A fairly good article called U.N. loves the pope, and it shows starts off rather odd.
The Catholic Church may be declining in numbers in the United States, but it seems to have the broad and enthusiastic support of U.N. employees and affiliates.
Good thing they have editors to correct something like that … oh wait. Considering that the Catholic population in the U.S. has never declined and while there is a portion that leave the Church every year there is also a steady influx of new Church member via converts or immigration.
The Pope’s speech at the U.N. itself concentrated mainly on human rights in the true understanding of the term and covered a lot of ground. He addressed the false opposition between science and ethics, human dignity, rights of the person and the origin of rights, religious freedom, and the roles of countries in protecting these rights along with the role of the UN in this. These are some of the highlights from my own first reading.
…origin of the person, who remains the high-point of God’s creative design for the world and for history.
…The promotion of human rights remains the most effective strategy for eliminating inequalities between countries and social groups, and for increasing security.
…Experience shows that legality often prevails over justice when the insistence upon rights makes them appear as the exclusive result of legislative enactments or normative decisions taken by the various agencies of those in power. When presented purely in terms of legality, rights risk becoming weak propositions divorced from the ethical and rational dimension which is their foundation and their goal. The Universal Declaration, rather, has reinforced the conviction that respect for human rights is principally rooted in unchanging justice, on which the binding force of international proclamations is also based.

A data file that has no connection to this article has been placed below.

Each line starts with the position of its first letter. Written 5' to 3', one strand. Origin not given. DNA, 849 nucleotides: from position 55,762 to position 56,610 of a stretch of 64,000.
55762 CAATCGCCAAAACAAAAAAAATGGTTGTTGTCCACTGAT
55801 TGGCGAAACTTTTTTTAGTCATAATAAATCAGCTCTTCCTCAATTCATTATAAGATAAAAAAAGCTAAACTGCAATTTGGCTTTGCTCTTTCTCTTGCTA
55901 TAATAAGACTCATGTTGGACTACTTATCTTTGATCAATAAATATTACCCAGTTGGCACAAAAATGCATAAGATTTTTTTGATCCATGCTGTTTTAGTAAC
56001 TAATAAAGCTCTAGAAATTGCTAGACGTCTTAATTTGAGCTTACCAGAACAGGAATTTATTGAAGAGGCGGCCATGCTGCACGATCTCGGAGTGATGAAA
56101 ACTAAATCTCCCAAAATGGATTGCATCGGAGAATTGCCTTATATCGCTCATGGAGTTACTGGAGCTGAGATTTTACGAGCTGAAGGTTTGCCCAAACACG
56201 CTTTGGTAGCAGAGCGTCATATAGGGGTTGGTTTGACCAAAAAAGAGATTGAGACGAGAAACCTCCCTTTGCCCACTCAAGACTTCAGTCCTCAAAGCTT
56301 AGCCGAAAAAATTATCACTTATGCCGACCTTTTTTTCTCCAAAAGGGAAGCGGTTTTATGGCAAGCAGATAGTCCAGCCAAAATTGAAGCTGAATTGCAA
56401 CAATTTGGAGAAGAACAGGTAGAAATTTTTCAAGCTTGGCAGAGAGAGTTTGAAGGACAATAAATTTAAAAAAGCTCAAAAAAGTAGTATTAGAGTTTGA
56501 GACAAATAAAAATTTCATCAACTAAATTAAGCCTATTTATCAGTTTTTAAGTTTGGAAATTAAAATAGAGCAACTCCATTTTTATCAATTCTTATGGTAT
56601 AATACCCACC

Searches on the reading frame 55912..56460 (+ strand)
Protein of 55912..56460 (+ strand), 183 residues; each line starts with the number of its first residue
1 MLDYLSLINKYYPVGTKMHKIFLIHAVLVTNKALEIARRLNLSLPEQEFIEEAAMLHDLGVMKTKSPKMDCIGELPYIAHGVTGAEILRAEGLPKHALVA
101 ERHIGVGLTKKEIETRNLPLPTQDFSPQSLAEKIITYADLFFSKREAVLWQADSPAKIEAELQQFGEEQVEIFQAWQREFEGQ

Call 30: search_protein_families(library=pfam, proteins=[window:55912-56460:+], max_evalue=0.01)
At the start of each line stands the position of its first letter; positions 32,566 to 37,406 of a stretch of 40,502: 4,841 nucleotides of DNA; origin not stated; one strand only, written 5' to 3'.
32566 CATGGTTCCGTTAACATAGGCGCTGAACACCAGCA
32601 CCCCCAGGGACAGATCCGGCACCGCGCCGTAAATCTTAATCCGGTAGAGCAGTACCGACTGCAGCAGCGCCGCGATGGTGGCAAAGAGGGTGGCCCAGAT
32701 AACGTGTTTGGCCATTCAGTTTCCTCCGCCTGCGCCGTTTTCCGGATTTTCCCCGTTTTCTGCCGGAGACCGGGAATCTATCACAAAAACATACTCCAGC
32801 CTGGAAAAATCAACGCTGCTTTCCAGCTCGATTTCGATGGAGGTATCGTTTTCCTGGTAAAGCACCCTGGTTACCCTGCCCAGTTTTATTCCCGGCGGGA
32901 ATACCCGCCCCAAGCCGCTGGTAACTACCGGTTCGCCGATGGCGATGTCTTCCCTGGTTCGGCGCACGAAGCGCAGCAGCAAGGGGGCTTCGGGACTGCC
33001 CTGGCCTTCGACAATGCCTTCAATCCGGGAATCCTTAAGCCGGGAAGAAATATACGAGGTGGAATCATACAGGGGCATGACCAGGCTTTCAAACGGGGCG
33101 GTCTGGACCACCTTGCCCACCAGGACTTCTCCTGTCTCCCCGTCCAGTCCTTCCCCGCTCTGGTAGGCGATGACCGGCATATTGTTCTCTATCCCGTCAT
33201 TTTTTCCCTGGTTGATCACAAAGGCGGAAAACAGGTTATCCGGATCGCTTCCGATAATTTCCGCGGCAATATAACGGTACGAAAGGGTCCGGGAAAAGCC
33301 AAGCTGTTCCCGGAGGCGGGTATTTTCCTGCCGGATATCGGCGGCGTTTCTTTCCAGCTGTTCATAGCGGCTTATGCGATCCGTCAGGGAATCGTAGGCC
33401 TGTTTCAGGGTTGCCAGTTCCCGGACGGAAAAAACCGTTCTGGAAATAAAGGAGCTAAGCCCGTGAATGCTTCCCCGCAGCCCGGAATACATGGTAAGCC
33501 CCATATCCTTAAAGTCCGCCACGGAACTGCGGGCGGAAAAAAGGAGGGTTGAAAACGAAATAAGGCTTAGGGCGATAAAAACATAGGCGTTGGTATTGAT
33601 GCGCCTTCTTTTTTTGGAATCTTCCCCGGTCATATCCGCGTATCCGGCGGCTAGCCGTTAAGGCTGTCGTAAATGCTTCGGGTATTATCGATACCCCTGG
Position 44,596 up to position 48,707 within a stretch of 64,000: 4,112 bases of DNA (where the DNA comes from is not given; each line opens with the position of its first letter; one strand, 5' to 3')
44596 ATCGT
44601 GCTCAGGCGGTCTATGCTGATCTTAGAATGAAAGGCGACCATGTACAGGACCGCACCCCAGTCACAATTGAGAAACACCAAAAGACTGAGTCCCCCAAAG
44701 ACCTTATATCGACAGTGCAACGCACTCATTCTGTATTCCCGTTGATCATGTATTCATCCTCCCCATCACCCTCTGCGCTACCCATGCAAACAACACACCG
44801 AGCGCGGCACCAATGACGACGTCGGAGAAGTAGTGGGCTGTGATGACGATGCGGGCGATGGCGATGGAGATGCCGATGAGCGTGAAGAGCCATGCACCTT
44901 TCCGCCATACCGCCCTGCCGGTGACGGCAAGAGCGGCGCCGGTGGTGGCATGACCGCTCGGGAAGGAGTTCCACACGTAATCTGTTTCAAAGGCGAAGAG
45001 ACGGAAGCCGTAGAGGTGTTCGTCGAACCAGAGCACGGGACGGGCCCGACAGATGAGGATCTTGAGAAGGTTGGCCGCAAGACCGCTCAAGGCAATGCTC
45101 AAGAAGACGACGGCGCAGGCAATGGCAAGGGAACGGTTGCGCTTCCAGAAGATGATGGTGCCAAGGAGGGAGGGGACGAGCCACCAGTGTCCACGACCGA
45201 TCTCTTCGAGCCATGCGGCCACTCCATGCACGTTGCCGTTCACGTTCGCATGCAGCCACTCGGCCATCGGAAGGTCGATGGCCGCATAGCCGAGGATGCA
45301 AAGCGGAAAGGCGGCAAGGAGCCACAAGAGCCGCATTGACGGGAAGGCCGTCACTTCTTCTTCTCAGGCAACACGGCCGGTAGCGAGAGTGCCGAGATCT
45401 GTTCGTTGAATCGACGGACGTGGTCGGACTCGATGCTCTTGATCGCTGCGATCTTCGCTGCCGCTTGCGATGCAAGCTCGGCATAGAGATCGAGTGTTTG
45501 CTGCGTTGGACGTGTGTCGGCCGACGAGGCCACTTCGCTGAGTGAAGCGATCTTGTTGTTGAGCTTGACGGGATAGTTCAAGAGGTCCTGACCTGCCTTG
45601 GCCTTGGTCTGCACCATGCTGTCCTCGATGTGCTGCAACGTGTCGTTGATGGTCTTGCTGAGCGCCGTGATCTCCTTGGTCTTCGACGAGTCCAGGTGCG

This aspect is often overlooked when the attempt is made to deprive rights of their true function in the name of a narrowly utilitarian perspective. Since rights and the resulting duties follow naturally from human interaction, it is easy to forget that they are the fruit of a commonly held sense of justice built primarily upon solidarity among the members of society, and hence valid at all times and for all peoples.
I found the above paragraph to be a perfect expression of how so many things have become rights while actual rights given to us by God are downplayed or eliminated. These modern rights are indeed seen as legalities that can be created by legislative bodies. The new view of rights is what is given to us by the Government instead of by God and the natural law is usurped via the vote.
The Pope calls the United Nations back to a proper understanding of the Universal Declaration and to stop efforts to reinterpret it according to special interests and away from protecting human dignity.
Most of the headlines have rightly seen the Pope’s speech in the context of human rights. I found this story laughably bad "Pope says unilateral acts undermine U.N. " with the starting focus being that this speech was directed at President Bush and the invasion of Iraq. This is the template the media wanted from the beginning for the Pope’s speech so it is no surprise that they would try to interpret it in that light.